Inerters can have multiple physical constructs, including a mechanical ball-screw or a hydraulic device employing orifice damping, which gives a variety of options for integration. Prototype devices exploring the space envelope constraints and the bogie suspension characteristics are currently under development.
Once the prototypes are available, laboratory testing will be required to validate the theoretical results. Discussions are underway regarding such testing, with the recognition that on-track testing will be needed to fully demonstrate the effectiveness and performance of the inerters. A key challenge is that the effects are more notable, and therefore easier to measure, at higher speeds, which will restrict where the testing can take place.
Project three: Compact hydraulics
A consortium – comprising of Liebherr-Transportation Systems, Grand Central Rail (part of Arriva Group) and NewRail (The Centre for Railway Research at Newcastle University) – has developed an Active Radial Suspension System (ARSS).
The Liebherr ARSS uses electro-hydraulic actuators, originally developed for aerospace applications, to actively steer wheelsets on rail vehicle bogies in response to track curvature. A few millimetres of longitudinal displacement at one end of the axle are enough to more closely align the axle with most curve radii; this alignment has the effect of reducing the forces in the wheel-rail contact patch. As with inerters, the system has the potential to reduce damage and wear at the interface. This can reduce costs for train operators by lowering the variable usage charge paid to run trains on UK rail infrastructure. There are also likely to be benefits for wheel maintenance.
The system has been thoroughly modelled to prove the concept, and RSSB has witnessed the operation of a prototype in a laboratory environment. Preparations are underway for track testing on a private railway in the UK. This was due to take place earlier in 2020, but has unfortunately been postponed due to the coronavirus pandemic. The preparatory work included adapting an existing bogie to accommodate the curve sensing equipment and the actuators, which sit in place of radial arm bushes. The system is tuned to ensure that it responds to the larger wavelength track (design) curvature, rather than short wavelength (irregularities) curvature. The modifications have been designed to meet the relevant standards and the associated analyses and approvals. The physical modifications are now complete, and assembly of the trial bogie will begin in summer 2020. The trial bogie will be fitted to a test vehicle with an unmodified bogie at the other end. Both bogies will be instrumented so that their performance can be directly compared.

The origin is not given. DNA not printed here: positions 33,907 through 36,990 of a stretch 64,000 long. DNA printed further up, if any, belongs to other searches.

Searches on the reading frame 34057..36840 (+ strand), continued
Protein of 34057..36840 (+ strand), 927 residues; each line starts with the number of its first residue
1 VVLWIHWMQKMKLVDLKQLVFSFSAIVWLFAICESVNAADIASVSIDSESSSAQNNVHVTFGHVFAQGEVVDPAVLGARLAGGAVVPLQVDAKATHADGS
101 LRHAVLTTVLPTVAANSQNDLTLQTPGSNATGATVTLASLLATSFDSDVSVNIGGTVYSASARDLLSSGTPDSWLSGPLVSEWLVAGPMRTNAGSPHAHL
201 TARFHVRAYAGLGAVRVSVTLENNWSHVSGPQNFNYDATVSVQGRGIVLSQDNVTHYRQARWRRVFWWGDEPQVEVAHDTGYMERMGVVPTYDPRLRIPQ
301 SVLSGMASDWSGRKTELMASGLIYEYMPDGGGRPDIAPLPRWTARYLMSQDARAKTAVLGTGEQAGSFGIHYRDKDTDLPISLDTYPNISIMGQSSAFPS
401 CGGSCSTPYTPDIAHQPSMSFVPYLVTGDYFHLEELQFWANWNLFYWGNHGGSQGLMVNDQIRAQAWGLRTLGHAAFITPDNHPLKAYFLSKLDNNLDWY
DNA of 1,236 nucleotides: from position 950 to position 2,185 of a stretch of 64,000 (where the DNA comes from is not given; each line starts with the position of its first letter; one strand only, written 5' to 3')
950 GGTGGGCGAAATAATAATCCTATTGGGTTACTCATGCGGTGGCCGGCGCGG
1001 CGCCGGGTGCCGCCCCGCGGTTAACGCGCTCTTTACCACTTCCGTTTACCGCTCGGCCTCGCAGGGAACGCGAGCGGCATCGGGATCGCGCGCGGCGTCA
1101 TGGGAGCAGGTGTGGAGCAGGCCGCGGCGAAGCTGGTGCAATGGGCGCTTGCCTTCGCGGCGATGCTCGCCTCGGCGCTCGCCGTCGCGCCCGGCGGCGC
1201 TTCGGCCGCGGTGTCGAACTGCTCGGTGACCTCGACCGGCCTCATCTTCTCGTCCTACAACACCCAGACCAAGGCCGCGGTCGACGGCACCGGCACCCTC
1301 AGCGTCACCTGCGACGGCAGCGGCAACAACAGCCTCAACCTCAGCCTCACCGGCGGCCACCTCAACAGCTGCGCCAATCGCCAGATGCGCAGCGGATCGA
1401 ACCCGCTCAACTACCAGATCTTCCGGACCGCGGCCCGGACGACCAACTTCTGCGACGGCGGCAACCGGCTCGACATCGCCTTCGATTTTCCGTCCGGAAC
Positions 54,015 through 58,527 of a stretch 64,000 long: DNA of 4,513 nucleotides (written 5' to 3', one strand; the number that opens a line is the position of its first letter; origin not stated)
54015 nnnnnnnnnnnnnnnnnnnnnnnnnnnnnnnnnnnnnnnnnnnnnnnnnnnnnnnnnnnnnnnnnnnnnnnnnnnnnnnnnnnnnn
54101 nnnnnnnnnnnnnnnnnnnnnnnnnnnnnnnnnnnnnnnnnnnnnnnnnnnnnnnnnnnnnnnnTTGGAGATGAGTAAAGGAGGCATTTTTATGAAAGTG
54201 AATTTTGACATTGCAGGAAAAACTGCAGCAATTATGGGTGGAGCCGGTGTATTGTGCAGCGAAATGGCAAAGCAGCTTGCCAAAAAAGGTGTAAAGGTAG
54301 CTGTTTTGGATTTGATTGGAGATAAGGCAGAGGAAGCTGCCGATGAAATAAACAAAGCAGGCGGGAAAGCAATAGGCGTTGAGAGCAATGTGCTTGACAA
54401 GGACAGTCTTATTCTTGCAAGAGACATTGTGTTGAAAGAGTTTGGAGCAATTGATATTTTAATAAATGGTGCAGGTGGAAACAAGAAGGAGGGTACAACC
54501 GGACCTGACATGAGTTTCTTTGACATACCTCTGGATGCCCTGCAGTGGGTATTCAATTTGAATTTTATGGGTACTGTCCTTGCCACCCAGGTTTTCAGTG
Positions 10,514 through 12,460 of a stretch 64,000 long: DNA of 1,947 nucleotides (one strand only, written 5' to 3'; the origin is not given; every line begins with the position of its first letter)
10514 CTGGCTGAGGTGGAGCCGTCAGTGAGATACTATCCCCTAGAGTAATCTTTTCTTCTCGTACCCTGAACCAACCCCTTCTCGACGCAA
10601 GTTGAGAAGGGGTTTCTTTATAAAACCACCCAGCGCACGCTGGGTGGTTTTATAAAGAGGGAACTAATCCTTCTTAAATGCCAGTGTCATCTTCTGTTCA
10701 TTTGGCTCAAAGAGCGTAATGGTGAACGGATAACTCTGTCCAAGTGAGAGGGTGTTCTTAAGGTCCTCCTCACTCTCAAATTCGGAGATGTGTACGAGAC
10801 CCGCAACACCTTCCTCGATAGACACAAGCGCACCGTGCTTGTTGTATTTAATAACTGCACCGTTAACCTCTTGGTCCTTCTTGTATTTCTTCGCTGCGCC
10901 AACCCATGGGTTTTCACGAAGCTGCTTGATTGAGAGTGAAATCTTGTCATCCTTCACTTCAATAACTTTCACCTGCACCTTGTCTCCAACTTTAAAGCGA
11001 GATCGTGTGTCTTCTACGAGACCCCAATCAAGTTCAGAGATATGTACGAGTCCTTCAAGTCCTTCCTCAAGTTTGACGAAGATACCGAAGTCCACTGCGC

At present, the plan is to complete the testing by late summer to early autumn 2020. The test results will then be analysed and evaluated, and the resulting report will be used to support the case for developing the design towards testing on the main line.
In summary, all three projects focus on retrofitting modifications to existing bogie designs and are showing very encouraging evidence of their ability to reduce track damage. Once the concepts are proven, they will be open for better exploitation by incorporation in new bogie designs.
Neil Dinmore has over 25 years of experience in rail vehicle mechanical engineering. He joined British Rail as a graduate, working subsequently for Atkins and Interfleet (SNC-Lavalin) before joining RSSB in 2018. He represents the UK on European Standards Committees (vehicle structures and fire), develops UK railway standards and provides technical support to innovation projects.